Intro: áskesis and mind, body and spiritual striving

We look back to the ancient Christian practice of asceticism for inspiration. Asceticism and athleticism both come from the same Greek word for training.

All athletes are disciplined in their training. They do it to win a prize that will fade away, but we do it for an eternal prize.1 Cornin. 9:25


We draw our inspiration from the ancient Christian tradition of asceticism. Asceticism is practiced by spiritual people all around the world and practice typically involves things like fasting (special diets), and forms of meditation (what Christians call contemplation). Christian monks, nuns, and Eastern Church Christians still practice asceticism today. Asceticism is largely misunderstood in the West. Some people see it as a form of self-punishment. There are extreme forms of it to be sure, but the oldest Christian traditions used modest asceticism as a way of turning attention away from our bodily and mental fixations and towards God.  Asceticism and mysticism tend to go hand and hand. And while many people are familiar with Yoga and Buddhism as a form of mysticism, these traditions also for of asceticism.

The PraXis approach is not about punishing oneself. It is about bringing the mind and body back into one’s prayer life. Here we challenging ourselves to:

  • incorporate fitness, diet and mindfulness practices into our prayer life
  • evoke the spiritual practices of the earliest church
  • turn our attention to God

Asceticism and athleticism come from the same Greek word áskesis, which means to strive. Athleticism is a striving for the body and asceticism is a striving for the spirit. Both require a series of self-imposed challenges in order to build strength. The spiritual striving tradition in ancient Christianity comes from, in part, from passages like 1 Cornin. 9:25 (above).

The earliest church battled over how much asceticism was too much. Some early Christian communities, like those in Asia Minor, were chastised by the Church for being too ascetic. Starting with Anthony the Great and the Desert Father and Mothers, early ascetic communities gradually turned into the monks, nuns, and hermits of today.
These often mystical Christians, were motivated by a desire to live as closely as possible as they could to the life of Jesus. This required celibacy, fasting, and like Jesus’s time of prayer in the wilderness (Luke 5:16), plenty of silence. Over time, the silence of the desert grew into prayer practices that allowed one to cultivated mental silence wherever that person happened to be.

In the earliest Church, fasting and some level of asceticism was expected of all Christians. Today, Orthodox Christians still practice varying levels of fasting, and asceticism. But much of this ancient ascetical/mystical way of people is unknown to most Christians around the world.

In PraXis, we are doing physical and spiritual áskesis. But we are not training to be monks or nuns, or Olympic athletes. We are practicing to build up healthy daily habits that nourish the mind, body and spirit. Moderation is key.


Learn most about Christian Diet AKA fasting.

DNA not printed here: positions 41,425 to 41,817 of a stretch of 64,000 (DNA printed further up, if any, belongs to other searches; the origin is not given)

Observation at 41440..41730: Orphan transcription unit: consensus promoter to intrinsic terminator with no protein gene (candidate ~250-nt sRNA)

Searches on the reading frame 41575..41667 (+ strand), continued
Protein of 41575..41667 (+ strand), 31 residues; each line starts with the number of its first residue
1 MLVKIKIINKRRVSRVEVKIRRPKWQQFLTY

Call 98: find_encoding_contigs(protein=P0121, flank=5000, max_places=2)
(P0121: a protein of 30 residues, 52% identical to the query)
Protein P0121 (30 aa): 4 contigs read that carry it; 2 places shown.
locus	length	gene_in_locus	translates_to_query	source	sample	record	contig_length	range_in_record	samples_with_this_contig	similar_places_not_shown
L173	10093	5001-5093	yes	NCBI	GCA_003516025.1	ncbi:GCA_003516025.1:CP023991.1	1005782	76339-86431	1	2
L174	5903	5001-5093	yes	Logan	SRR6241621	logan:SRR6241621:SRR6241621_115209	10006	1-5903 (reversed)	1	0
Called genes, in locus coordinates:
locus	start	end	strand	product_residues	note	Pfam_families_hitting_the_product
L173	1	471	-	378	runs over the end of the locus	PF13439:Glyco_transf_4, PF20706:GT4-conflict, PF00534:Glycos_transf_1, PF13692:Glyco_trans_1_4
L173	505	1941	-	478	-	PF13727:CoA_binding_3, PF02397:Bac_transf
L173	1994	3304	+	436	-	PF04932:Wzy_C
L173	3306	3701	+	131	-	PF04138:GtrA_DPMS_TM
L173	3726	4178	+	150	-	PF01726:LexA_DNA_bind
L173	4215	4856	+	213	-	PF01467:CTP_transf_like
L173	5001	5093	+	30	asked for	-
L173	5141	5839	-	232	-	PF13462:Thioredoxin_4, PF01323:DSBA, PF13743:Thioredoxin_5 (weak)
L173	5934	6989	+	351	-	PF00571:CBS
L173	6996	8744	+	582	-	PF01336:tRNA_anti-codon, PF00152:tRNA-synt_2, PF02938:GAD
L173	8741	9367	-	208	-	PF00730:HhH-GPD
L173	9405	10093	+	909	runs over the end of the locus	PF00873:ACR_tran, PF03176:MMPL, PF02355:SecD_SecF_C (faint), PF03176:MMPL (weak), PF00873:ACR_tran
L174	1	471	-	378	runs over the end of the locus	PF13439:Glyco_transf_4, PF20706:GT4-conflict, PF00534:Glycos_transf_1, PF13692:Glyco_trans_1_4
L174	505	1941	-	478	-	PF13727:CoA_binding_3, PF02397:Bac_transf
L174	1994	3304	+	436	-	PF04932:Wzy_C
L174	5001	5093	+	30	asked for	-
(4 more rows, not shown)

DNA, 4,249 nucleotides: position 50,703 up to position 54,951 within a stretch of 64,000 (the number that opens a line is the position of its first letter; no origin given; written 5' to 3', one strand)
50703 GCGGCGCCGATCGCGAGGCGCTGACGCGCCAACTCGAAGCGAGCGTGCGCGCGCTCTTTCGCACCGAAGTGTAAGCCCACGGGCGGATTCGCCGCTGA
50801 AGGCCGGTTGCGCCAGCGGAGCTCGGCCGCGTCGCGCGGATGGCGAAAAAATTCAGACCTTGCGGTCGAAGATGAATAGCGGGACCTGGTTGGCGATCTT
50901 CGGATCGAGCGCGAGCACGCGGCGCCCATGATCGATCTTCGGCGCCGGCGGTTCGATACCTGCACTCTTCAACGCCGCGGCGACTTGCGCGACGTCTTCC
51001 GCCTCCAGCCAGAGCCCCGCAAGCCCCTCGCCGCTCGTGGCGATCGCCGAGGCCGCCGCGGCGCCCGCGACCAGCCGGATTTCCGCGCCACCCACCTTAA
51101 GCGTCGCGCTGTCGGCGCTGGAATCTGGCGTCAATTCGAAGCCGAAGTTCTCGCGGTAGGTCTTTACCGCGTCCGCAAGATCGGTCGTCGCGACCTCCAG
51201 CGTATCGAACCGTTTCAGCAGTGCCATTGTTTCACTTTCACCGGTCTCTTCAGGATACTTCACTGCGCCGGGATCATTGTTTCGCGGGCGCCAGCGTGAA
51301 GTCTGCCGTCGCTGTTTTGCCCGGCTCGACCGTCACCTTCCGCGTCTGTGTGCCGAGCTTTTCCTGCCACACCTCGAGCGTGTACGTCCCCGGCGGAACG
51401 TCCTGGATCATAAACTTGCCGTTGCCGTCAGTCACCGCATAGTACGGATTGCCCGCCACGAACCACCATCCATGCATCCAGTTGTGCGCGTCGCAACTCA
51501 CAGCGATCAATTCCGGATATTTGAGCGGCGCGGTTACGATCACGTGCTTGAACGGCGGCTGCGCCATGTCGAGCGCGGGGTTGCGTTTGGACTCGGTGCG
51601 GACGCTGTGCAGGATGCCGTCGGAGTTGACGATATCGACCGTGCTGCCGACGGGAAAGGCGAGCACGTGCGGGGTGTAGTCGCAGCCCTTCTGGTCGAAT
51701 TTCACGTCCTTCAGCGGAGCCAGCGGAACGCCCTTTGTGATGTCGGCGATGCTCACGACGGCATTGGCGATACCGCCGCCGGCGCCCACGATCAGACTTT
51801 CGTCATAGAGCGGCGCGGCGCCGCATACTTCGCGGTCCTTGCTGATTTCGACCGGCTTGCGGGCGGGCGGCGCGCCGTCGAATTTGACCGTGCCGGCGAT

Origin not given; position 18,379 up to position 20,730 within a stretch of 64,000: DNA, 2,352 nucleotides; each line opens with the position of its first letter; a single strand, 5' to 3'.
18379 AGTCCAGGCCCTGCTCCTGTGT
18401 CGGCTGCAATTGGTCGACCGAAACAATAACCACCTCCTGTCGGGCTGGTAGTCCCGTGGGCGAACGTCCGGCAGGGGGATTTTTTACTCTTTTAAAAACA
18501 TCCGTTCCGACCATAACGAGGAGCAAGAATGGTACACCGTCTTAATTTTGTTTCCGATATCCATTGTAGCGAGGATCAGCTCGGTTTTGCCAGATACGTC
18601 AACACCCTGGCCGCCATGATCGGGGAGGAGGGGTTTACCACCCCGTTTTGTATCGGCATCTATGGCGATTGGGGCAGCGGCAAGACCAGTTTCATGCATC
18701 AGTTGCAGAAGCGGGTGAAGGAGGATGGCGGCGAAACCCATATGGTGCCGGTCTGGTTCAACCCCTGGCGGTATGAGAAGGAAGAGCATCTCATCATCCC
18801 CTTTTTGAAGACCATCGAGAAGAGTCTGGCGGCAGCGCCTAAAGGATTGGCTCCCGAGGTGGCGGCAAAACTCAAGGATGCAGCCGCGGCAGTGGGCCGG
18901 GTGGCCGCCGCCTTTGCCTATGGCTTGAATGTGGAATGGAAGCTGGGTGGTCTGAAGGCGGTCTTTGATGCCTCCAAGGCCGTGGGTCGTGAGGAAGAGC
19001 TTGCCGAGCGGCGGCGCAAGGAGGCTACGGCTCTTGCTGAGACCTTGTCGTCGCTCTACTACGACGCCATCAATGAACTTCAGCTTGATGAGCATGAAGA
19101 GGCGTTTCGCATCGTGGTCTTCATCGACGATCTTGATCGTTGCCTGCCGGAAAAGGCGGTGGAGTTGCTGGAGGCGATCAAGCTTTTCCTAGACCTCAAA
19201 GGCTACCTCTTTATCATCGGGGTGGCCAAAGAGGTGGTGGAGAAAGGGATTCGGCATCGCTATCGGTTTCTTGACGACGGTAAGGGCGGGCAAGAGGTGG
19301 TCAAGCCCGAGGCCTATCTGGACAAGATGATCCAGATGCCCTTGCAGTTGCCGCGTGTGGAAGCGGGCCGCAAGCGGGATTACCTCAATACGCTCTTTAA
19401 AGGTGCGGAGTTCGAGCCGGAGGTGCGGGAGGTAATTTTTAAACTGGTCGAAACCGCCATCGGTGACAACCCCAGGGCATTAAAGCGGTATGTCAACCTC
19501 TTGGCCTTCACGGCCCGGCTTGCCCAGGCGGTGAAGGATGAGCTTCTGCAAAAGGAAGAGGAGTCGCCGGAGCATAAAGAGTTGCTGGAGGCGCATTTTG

Learn about contemplation or Christian Mindfulness.
Christian exercise?

Centering Prayer Group Reactivates

Be still and know that I am God, Psalm 46:10. It’s harder than you think. But no pain, no gain.

The PraXis Centering Prayer Group is back in action after a long slumber. The group will now meet on Zoom (as we all do these days), every Wednesday at 6 pm, Pacific Standard Time. Details on this week’s sit HERE.

Those who practice or who want to learn Centering Prayer, or Christian Meditation
or other forms of contemplative prayer are welcome. This group may expand to cover other topics like fitness and diet as part of our wellness project called PraXis. Contemplation or any form of self-reflective prayer, such as certain Psalms, scripture readings, or practices like Lectio Divina, or the Examen, help deepen our relationship with God, while also helping us to observer our own thoughts and actions in life. In this way, we can feel where we are walking with God, and when and where we have fallen off the path. “Test yourselves to see if you are in the faith; examine yourselves! Or do you not recognize this about yourselves, that Jesus Christ is in you.” [2 Corinth. 13:5]

There are no denominational requirements or restrictions with this group. Open and welcoming. Practitioners are encouraged to attend church and have the support of their pastor, priest or spiritual director.

Prayer will last approximately 20 minutes. There will be a short orientation at the beginning. Then there will be time for a short discussion afterwards.

Go to this link for a PDF download on the basics of Centering Prayer.

Partner with the PraXis wellness experiment

The average person need 20-40 minutes of daily exercise to reduce their rate of heart disease. Exercise makes us more resilient to anxiety, depression and other emotional and mental disorders

PraXis began as a theological field education project produced in cooperation with the Vancouver School of Theology at the University of British Columbia, BC, Canada.

We seek sponsoring parishes and parachurch organizations who wish to explore the idea of incorporating evidence-base wellness and Christian spiritual practices. PraXis is a conversation about approaching spiritual practice and our bodily health in an integrated way. Partners often just get inspired by the ideas and then chose to engage or work with us to design a program that meets the needs, and best embodies the spirit of their community. Some possibilities:

Partners often promote the program via email list, integration into sermons and announcements and other church outreach

Contact us.